http://www.fs.fed.us/forums/eco/get/eco-watch/forestuse-forum/50.html

The first and third read:

·Throw the USFS manual and handbook in the Potomac: We cannot adopt "adaptive management," which we must do alongside "working politics" while harnessing ourselves to extant straight-jackets of a manual and handbook that sits on 18 feet of shelf space. I challenge anyone to find one healthy organization that has 18 feet of policy manual/handbooks.

·Lead with policy: Use the Natural Resource Agenda as a compass bearing and stress policy development as collaborative stewardship to lead the USFS into the next century. Emphasize "adaptive management/working politics," not Planning with a capital "P" as we have heretofore done. The NFMA regulation should boldly lead by promoting adaptive management and positioning "planning" as one part of adaptive management. Policy development would be key. Planning as we have know it would be relegated to the "watershed scale."

Responding to my list when first submitted to Chief Dombeck, then Regional Forester Dale Bosworth suggested that maybe a “controlled burn” would be a better approach to deal with the manual/handbook problem. Dale worried, tongue-in-cheek, that we might cause a pollution problem if we dumped that much material into the Potomac.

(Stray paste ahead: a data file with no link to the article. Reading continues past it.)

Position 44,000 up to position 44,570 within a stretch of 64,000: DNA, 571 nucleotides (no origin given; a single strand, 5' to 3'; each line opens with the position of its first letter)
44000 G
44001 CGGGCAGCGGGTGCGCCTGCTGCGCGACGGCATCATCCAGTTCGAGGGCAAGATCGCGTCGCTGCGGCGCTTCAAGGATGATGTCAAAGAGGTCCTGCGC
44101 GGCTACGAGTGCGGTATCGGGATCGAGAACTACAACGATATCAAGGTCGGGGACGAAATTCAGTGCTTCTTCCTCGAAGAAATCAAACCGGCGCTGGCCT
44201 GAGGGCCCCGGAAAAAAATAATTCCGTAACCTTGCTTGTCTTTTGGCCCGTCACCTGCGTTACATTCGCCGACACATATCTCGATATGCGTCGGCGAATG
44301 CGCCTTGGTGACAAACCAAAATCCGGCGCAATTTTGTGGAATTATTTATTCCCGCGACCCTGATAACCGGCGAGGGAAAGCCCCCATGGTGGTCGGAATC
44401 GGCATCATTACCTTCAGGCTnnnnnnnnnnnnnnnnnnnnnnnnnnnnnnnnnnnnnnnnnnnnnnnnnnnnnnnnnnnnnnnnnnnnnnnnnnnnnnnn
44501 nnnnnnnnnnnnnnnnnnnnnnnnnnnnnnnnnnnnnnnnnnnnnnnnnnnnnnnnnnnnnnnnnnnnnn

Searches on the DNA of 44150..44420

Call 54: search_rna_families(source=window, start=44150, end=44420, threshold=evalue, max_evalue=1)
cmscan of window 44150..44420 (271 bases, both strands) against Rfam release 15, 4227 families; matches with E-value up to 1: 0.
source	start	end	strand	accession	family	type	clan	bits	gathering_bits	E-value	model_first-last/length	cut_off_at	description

I never heard directly from Chief Dombeck, but his Special Assistant Chris Wood envisioned a photo-op moment with Dombeck driving a forklift loaded with the FS Manual/Handbook and depositing it in a recycling bin. Alas it was not to be.

Finally, in my 1999 'Second Epistle to the Committee of Scientists' I touched on problems I see with the Forest Service. I titled it “The Forest Service as a Learning-Challenged Organization” and suggested three main problems, all interrelated with the hide-bound nature of the bureaucracy: mission, science, and planning challenges.
http://www.fs.fed.us/eco/eco-watch/cos_greenplans.html

Dave Iverson | Mar 18, 2005 3:19:19 PM


Posted by: John Rupe

I'm reading the draft planning directives and I'm finding the exact paragraph word for word three different times. It is so big that we need to repeat ourselves in various places so we don't miss important stuff.

John Rupe | Mar 19, 2005 8:54:27 AM


Posted by: Dave Iverson

Here is a link to the FS press release associated with the NFMA-related Directives, including dirctions on how/where to submit comments. Comments due by June 21, 2005.

http://www.fs.fed.us/news/2005/releases/03/planning-directives.shtml

Snippet:

Instructions for Submitting Comments

E-mail:planningdirectives@contentanalysisgroup.com. Include “RIN 0596-AC02” or “planning directives” in the subject line of the message. Fax: (801) 397-2601. Please identify your comments by including “RIN 0596-AC02” or “planning directives” on the cover sheet or the first page. Mail: USDA Forest Service Planning Directives, c/o Content Analysis Group, P.O. Box 2000, Bountiful, UT 84011-2000.

Dave Iverson | Mar 31, 2005 9:17:42 AM